12) Integrate virtual reality applications, 360-degree tours or webcams to increase transparency of tourism product

This is a corollary of number 11 above.  While VR applications are in their infancy, you can go a long way to answer the “What Would It Be Like If I Was There” question with applications like these.  360 degree tours are important because they are more honest than a one shot picture.  They show all the corners rather than only the best angle.  Augment traditional marketing collateral with QR codes.  These codes are scanned by mobile devices and augment the current experience.  They show the beach at sunset, or during a party.  They bring up a picture of the item on the menu with wine pairing ideas as well.  In all, these kinds of applications will take a little more time and money to develop but not much.  But they will deliver a much deeper and richer experience for your current and prospective customers.

13) Improve current technologies and applications constantly to maintain standard

Technology is always changing and developing.  It is true that in order to achieve an ROI on one technology investment, you must stick with that platform for  a little while.  But also realize that the market and the consumer doesn’t care about your ROI.  They don’t care at all. So if you have 1 year left on your Garmin platform before it pays for itself, but you’re losing audience and market share because they’ve all moved to iPhones and Android phones with their free mapping.  It simply doesn’t matter.  You must be where your audience is.  Don’t let IT forget that all important point.  Make the best out of what you have but do not try and force your audience into an old or clunky interaction simply because you’re too tight.  It will be much harder to rebuild your audience after they’ve left you than it is to maintain and grow your audience because you’re meeting their expectations.

14) Develop consumers as advocates/ambassadors of a destination brand

Remember that customers and travelers are all interested in positive experiences.  When an experience is positive they like to share it.  But make it easy to share.  Sure, we’ll all share our experiences with our immediate family and maybe friends.  But if you want them to really get out there and share it, do some of the work for them!  Make it click button easy.  To this extent, a must have book is The Conversation Company by Steven Van Belleghem.  I’m still reviewing it but so far it is the best, most practical guide to building advocates and ambassadors of a brand that I have ever read.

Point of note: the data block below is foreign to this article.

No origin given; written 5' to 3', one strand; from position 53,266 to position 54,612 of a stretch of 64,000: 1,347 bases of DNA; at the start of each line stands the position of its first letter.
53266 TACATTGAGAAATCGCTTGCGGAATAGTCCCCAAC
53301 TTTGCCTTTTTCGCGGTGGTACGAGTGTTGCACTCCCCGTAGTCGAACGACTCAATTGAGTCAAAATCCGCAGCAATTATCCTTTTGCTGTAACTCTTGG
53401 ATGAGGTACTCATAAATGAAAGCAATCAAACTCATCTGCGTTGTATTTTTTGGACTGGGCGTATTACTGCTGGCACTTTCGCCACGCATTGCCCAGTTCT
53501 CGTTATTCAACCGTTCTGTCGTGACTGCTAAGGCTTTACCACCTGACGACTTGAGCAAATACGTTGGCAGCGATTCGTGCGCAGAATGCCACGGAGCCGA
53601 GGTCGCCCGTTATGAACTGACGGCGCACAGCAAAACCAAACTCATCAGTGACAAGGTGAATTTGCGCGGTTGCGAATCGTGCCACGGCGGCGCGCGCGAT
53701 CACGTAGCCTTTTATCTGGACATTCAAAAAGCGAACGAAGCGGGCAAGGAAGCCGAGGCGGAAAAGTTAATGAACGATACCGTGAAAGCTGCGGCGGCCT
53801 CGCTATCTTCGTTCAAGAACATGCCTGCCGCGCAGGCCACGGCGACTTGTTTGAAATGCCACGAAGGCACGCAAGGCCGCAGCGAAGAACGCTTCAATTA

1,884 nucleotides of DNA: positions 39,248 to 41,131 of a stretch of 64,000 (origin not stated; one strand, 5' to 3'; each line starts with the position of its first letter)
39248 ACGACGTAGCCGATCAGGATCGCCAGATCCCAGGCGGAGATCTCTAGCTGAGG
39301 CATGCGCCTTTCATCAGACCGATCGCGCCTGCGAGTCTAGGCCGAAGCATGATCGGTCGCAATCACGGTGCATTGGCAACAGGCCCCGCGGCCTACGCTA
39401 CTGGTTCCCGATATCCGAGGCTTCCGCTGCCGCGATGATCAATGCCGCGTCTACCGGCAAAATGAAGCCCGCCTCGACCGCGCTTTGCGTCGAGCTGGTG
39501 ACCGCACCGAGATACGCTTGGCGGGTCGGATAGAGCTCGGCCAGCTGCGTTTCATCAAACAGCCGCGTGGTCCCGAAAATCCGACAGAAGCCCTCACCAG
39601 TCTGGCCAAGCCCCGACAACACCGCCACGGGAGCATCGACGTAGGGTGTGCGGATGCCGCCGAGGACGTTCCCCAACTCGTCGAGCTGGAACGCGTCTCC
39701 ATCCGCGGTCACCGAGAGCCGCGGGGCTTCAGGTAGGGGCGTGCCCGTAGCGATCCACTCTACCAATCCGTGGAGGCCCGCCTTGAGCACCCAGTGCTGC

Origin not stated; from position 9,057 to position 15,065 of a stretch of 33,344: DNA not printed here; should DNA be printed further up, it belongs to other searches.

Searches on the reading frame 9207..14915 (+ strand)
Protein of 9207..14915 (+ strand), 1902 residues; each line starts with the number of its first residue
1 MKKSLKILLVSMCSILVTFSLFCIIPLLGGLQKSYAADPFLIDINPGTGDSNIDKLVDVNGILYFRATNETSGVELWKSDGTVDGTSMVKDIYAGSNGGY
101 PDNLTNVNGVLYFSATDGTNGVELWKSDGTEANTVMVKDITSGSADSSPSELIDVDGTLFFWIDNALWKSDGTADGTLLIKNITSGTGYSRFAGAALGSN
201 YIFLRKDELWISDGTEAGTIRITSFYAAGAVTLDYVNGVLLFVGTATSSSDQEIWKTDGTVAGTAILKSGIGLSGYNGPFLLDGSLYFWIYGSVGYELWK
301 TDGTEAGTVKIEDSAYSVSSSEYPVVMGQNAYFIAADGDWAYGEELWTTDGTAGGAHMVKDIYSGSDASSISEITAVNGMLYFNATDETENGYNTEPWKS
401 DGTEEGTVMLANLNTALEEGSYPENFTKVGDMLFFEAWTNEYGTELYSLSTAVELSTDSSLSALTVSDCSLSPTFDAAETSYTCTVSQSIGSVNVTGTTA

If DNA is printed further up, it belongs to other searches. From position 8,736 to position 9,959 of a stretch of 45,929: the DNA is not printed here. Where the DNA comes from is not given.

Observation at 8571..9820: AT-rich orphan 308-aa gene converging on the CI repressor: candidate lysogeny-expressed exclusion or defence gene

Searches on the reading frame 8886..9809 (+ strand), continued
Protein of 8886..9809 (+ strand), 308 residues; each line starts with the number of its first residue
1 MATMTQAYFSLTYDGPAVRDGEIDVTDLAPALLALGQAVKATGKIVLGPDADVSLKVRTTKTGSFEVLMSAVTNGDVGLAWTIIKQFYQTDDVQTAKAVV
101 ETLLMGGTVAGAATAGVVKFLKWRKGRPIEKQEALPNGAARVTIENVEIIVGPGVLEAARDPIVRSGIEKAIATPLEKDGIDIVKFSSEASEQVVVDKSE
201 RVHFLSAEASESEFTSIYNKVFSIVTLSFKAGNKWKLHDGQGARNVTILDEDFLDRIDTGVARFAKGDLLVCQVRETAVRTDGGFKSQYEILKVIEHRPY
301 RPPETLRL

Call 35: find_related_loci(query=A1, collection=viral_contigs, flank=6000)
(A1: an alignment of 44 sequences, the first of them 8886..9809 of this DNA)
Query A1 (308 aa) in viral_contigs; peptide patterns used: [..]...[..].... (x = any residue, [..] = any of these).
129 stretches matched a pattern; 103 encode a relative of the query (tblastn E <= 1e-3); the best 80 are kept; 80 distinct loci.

So there you have it.  14 social recommendations with practical how-to steps to achieve them.  Engage BloomThink in the form here for help creating this strategy for YOUR business.


Let me know your thoughts in the comments below.

Trendspotting 2013

Dec 2012 HARO Tech Query Word Cloud by BloomThink2012 is gone and there are plenty of entertaining and profound retrospectives from Google’s Zeitgeist 2012 to your very own Facebook year in review. But it is much more interesting to look ahead and anticipate where the market will go based on the trajectory established in late 2012.  Therefore we have performed some deep textual analytics, data mining and business intelligence operations on forward looking data sets to arrive at the following conclusions.

  1. 2013 is the year business adoption of social media starts in earnest.  For many years, technology and innovation have far outpaced business adoption.  As niche players grew into success over the last 2 years, big business interest in the revenue of thos spaces grew as well.  2012 was a year of many notable social acquisitions by big firms. Facebook bought Instagram, Microsoft bought Yammer, LinkedIn bought SlideShare, Salesforce bought BuddyMedia, Google bought Wildfire, Oracle bought Vitrue, and IBM bought tealeaf to name a few.  Undoubtedly you could name others.  Such acquisitions are leading, rather than trailing, market indicators.  As the big companies buy innovation, expect them to monetize their purchases by driving those social technologies deeper into their customer lists and solution stacks.
  2. 2013 is the year organizations move from infants to juveniles along the maturity spectrum.  While social technologies enjoyed the limelight among marketers and consultants, the rest of the organization yawned and continued with business as usual.  That meant email.  Despite pockets of enlightenment, most businesses are just now dipping their toes into the ocean of social business.  Like toddlers at the beach running towards then away from the surf, they are curious about what is out there and convinced that it is amazing.  Yet, as the 2012 IBM Tech Trend Report demonstrates, they are cautious and fearful as well.  Combine a maturing business user with available technology and 2012 – the year of introduction – completed and the stage is set for businesses to do some growing up.